Exchange-traded funds (ETFs) are true hybrid investment vehicles. Their shares trade on a securities exchange like any other stock, but may also be purchased and redeemed in large blocks (typically 50,000–100,000 shares) at net asset value per share on a daily basis. ETFs therefore possess characteristics of both open-end investment companies and unit investment trusts (UIT), which issue redeemable securities and closed-end investment companies which issue shares that are purchased and sold on securities exchanges throughout the trading day.
Unlike traditional open-end investment companies and unit investment trusts, ETFs afford investors the opportunity to capitalize on market movements (upward or downward) during the trading day. In this respect, they are similar to closed-end investment companies. A key distinction between ETFs and closed-end investment companies, however, is the ability to continually purchase and redeem shares of the ETF at net asset value per share (NAV). This feature is intended to create an arbitrage pricing discipline which minimizes the occurrence of discount and/or premium pricing historically experienced by closed-end investment companies. Another distinguishing feature of ETFs is that typically purchases and redemptions are effected by an in-kind tender of a specified basket of securities. The in-kind mechanism is designed to limit portfolio turnover and related transaction expenses by minimizing the need to liquidate portfolio securities to meet redemptions and/or to acquire portfolio securities in connection with purchases of ETF shares.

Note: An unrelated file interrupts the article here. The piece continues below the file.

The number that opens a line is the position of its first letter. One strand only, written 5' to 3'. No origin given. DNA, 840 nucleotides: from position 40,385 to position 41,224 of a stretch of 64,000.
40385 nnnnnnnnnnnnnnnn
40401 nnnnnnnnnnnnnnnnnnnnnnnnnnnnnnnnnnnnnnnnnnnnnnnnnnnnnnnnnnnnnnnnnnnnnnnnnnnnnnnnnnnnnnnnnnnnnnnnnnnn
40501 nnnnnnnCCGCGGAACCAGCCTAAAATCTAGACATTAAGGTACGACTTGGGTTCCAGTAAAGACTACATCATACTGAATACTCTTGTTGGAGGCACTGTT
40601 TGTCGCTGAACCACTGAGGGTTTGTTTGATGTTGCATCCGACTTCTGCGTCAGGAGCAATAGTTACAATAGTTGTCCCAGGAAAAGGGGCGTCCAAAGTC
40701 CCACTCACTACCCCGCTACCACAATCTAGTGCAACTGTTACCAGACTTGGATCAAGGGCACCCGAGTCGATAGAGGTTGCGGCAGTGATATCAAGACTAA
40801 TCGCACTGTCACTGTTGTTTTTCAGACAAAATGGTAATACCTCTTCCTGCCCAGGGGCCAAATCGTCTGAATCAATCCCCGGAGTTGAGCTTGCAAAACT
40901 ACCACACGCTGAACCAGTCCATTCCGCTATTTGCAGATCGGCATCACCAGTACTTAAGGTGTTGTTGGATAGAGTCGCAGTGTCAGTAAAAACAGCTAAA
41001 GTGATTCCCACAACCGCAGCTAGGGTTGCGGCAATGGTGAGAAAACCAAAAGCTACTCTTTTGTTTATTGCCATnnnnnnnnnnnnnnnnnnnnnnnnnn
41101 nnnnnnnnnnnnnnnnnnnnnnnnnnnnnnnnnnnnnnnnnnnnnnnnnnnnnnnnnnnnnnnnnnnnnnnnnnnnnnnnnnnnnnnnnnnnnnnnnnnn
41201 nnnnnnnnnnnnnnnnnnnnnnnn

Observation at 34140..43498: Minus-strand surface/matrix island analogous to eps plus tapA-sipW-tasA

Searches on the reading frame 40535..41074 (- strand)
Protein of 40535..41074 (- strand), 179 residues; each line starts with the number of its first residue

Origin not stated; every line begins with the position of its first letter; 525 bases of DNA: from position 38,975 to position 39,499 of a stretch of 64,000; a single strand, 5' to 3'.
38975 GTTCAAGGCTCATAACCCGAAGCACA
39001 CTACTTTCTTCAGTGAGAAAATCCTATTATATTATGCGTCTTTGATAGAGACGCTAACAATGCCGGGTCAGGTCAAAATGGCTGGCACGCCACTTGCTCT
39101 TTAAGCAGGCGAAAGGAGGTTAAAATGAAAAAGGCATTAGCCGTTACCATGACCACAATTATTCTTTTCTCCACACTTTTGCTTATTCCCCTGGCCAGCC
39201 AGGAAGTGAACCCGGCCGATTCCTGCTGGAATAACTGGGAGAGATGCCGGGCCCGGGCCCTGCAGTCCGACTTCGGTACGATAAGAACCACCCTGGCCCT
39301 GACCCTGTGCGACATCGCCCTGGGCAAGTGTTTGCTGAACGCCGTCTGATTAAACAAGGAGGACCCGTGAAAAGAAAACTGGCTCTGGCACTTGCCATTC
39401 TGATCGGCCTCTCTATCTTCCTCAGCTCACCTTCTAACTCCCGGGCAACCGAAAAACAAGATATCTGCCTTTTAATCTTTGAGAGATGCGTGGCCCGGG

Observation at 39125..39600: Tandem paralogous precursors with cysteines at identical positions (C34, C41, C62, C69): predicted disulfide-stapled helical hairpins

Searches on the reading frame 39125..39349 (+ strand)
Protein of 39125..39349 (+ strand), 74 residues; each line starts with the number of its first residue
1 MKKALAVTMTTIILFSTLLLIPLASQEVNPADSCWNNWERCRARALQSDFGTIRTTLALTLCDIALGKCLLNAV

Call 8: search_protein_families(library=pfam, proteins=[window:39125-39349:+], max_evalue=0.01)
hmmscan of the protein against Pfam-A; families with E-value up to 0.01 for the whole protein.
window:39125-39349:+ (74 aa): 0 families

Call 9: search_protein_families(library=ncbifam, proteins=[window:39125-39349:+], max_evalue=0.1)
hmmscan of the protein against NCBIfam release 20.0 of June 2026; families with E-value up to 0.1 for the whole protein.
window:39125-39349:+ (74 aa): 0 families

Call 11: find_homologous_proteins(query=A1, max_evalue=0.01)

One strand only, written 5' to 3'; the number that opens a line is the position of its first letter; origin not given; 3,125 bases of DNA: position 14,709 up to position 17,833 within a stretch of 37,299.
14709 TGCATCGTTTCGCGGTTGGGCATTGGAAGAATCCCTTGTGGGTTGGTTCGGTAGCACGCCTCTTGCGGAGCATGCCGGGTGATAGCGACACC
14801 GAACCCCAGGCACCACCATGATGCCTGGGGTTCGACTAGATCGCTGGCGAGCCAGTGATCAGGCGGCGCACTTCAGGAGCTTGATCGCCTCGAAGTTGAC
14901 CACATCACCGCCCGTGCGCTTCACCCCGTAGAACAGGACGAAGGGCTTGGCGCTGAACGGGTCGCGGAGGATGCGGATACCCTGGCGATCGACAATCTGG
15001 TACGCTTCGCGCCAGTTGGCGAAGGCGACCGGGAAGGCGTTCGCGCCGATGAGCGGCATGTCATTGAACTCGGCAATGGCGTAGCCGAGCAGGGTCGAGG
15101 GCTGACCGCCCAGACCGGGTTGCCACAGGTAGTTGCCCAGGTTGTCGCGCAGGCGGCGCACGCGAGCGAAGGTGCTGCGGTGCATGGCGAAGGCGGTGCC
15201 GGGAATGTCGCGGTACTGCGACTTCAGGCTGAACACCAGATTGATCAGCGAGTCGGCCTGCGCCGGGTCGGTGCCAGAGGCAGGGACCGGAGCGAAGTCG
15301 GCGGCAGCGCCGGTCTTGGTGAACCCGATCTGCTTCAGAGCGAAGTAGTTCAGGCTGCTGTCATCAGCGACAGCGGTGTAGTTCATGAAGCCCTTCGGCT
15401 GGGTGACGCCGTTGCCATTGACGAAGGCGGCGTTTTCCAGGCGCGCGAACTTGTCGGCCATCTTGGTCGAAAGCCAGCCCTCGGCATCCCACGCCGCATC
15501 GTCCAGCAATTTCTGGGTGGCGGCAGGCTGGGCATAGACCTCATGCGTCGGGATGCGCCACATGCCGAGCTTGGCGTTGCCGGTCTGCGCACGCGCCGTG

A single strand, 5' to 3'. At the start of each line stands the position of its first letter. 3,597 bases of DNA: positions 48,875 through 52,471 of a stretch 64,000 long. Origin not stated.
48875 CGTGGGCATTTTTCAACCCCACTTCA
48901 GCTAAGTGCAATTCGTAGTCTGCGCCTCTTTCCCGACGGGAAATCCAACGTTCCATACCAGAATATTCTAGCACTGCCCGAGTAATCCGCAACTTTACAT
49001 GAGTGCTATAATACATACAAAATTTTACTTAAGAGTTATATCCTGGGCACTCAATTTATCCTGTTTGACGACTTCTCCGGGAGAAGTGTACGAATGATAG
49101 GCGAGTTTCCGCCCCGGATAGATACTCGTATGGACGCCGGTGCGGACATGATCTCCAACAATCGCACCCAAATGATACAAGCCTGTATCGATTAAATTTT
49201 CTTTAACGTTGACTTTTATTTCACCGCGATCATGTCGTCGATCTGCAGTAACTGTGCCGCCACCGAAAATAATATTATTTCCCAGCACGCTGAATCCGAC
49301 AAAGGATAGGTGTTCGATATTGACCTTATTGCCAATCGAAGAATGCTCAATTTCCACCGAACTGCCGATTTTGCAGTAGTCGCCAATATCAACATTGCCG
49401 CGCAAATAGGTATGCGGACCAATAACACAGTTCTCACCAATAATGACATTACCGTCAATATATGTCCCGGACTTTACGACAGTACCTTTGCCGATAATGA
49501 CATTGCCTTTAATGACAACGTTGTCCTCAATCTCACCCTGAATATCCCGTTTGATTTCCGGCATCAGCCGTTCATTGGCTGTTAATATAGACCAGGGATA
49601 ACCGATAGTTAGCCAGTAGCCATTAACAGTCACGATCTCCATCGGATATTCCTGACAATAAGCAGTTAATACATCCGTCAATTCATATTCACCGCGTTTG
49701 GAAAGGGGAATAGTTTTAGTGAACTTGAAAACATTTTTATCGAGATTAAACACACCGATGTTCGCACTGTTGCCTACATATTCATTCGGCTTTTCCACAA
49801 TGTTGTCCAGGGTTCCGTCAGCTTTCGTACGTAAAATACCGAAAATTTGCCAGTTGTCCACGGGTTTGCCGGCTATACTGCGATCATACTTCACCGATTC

In this chapter, we first look at organizational issues surrounding ETFs and then examine regulatory issues under the Investment Company Act of 1940 (the “Investment Company Act”) and the Securities Exchange Act of 1934 (the “Exchange Act”). Except as otherwise indicated, this chapter relates to ETFs which are investment companies under the Investment Company Act.
Read "Exchange-Traded Funds."